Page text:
I am sitting.
In my home.
On a Tuesday, later afternoon.
My girls are at swim class with their Daddy.
Even the dogs are quietly sleeping.
I can’t hear anything but my wind chime that my friends got me after my Mom died. And birds. (Always birds. Ironically enough for me.)
I feel like I’m reconnecting with an old friend; my blog.
Recently I’ve been so awash in the schedules and the GO! that I haven’t taken time to sit, to feel, to think, to write. My day is filled with meetings and errands and children and homework and schedules and coaching and life and, and, and…
We’re all busy, I get it.
(I repeatedly choose this life, so no pity requested…)
I think that’s why I enjoy these “quiet” moments all that much more.
These moments when I sit and I’m still I realize how much I miss my Mom.
That’s a ridiculous way to phrase it. I don’t “realize” how much I miss her. [I’m rolling my eyes at myself.] It’s when I sit that I am compelled to acknowledge just how much I miss her; just how much I miss her in my daily life.
I was listening to This American Life on NPR (I adore Ira Glass) this morning and the podcast was about individuals who have HSAM. Have you heard of it? It’s “hyperthymesia.” Basically, individuals with HSAM can recall almost every day of their lives in near perfect detail, as well as public events that hold some significance to them. One interviewee on the podcast remembered the exact date of the 1989, I think, (I can’t remember…) academy awards, and then threw in the fact that Whoppi Goldberg was the host.
“Man, that would be handy,” I thought.
Another interviewee, Jill, spoke of “managing her memories” alongside her HSAM. She has to actually organize them. Jill’s memories don’t just fade away, like they do for those of us without HSAM. I mean, we move on. We forget severity and the extremity; the highs and the lows and we move on. We block out what we don’t want to handle. In most circumstances, we have the luxury of choosing to remember.
(I’ve noticed that when people die, even if they were jerks, we tend to canonize them. We choose to remember people a certain way. We hold them in far higher esteem than what they ought. It’s like the sharp edges of their personality dull in the wake of grief.)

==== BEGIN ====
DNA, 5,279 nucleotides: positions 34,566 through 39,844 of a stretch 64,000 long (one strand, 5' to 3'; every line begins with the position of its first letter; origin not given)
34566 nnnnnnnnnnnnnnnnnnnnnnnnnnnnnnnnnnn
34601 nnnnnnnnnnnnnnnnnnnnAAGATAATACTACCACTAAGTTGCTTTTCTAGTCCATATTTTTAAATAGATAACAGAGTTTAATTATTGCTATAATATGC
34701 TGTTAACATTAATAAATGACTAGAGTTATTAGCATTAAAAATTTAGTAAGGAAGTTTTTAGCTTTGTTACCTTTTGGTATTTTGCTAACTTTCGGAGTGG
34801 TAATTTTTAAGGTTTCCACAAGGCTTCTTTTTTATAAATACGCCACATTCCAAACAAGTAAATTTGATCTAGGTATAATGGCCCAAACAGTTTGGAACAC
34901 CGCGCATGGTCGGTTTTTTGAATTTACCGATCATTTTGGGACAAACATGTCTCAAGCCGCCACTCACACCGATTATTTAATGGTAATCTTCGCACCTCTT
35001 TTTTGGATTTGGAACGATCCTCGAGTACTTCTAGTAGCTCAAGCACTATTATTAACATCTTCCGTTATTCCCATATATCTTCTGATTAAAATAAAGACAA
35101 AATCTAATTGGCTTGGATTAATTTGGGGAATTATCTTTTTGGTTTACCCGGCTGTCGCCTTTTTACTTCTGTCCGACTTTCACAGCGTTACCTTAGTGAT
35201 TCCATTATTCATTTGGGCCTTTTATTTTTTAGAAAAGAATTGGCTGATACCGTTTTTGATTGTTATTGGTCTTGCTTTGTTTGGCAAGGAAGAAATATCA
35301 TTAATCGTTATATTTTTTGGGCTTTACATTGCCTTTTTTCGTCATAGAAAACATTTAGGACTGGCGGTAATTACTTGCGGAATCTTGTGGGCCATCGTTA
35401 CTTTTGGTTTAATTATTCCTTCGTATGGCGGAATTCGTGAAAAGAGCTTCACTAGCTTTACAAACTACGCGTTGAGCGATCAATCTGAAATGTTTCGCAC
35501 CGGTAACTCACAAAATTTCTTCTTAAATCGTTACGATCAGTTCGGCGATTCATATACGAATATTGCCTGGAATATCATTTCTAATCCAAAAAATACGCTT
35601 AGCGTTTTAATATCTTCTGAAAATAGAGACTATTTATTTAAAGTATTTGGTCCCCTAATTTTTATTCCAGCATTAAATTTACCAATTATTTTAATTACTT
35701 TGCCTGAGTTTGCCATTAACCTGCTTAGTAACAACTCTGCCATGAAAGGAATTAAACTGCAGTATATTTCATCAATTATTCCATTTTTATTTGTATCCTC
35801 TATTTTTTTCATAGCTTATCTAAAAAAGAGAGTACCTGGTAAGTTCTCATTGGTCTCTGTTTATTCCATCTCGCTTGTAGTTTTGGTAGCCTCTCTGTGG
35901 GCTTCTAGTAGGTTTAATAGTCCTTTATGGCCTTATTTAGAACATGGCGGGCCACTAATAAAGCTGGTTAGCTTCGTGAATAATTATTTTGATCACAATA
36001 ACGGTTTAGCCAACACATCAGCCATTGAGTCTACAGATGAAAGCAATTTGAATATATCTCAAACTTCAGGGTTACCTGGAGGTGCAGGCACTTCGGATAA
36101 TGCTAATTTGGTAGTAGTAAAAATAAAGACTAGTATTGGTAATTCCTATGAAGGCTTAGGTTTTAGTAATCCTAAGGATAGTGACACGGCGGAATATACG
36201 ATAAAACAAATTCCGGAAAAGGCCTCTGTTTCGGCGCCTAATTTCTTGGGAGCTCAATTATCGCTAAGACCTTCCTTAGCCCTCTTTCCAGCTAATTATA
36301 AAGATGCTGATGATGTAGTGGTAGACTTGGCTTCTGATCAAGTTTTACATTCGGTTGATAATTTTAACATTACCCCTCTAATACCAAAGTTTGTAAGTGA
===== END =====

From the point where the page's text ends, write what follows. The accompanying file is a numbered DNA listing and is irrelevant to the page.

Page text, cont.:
So back to the podcast. This is the part of the interview that got me: Jill, the one with HSAM, lost her husband eleven years ago and it feels like it was just yesterday.
I let that soak in.
She feels about her husband’s passing how she felt eleven years ago because the memory is so sharp; it’s so vivid.
[This takes my breath away.]
Jill says that her husband’s death, “has paralyzed me.”
She went on to say, “I will never, ever, ever, ever forget that…”
She’ll ALWAYS remembers the pain, the inability to breathe. She said that it still feels as if it were March of 2005…
She can easily go back to that week, that time in an instance and it hurts just like it happened yesterday.
Can you even imagine?
It’s been two years and 7 months since my Mom died.
No, it doesn’t hurt like it did the day she died in that car accident.
And sitting here, thinking about her, about all of this… that saddens me. There are moments when I do want it to hurt just as badly as it did back then when the wound was so fresh and so bloody and messy.
The perspective that comes with time isn’t comforting; instead, it’s creates an insurmountable distance between here and I.
My inclination to call on the phone has vanished.
My quick-response to tell her a story, ask her a question… gone.
My wish that this was all a dream and that she’d just come home now… it’s dried up.
Instead, I know with my heart and my brain that she’s gone.
[insert heavy sigh]
Someone once told me after she died that “it’ll always hurt.” This friend told me that when you lose your Mom, it always, always hurts.
Today, I nod. I agree. Still, the pain takes different shapes even today.
I remember going away to college. I wanted NOTHING MORE than to be OUT of my house; away from my Mom. As a 17-year-old, I wanted to be AWAY from her rules; AWAY from her “prying” questions. Gone. Out. Go.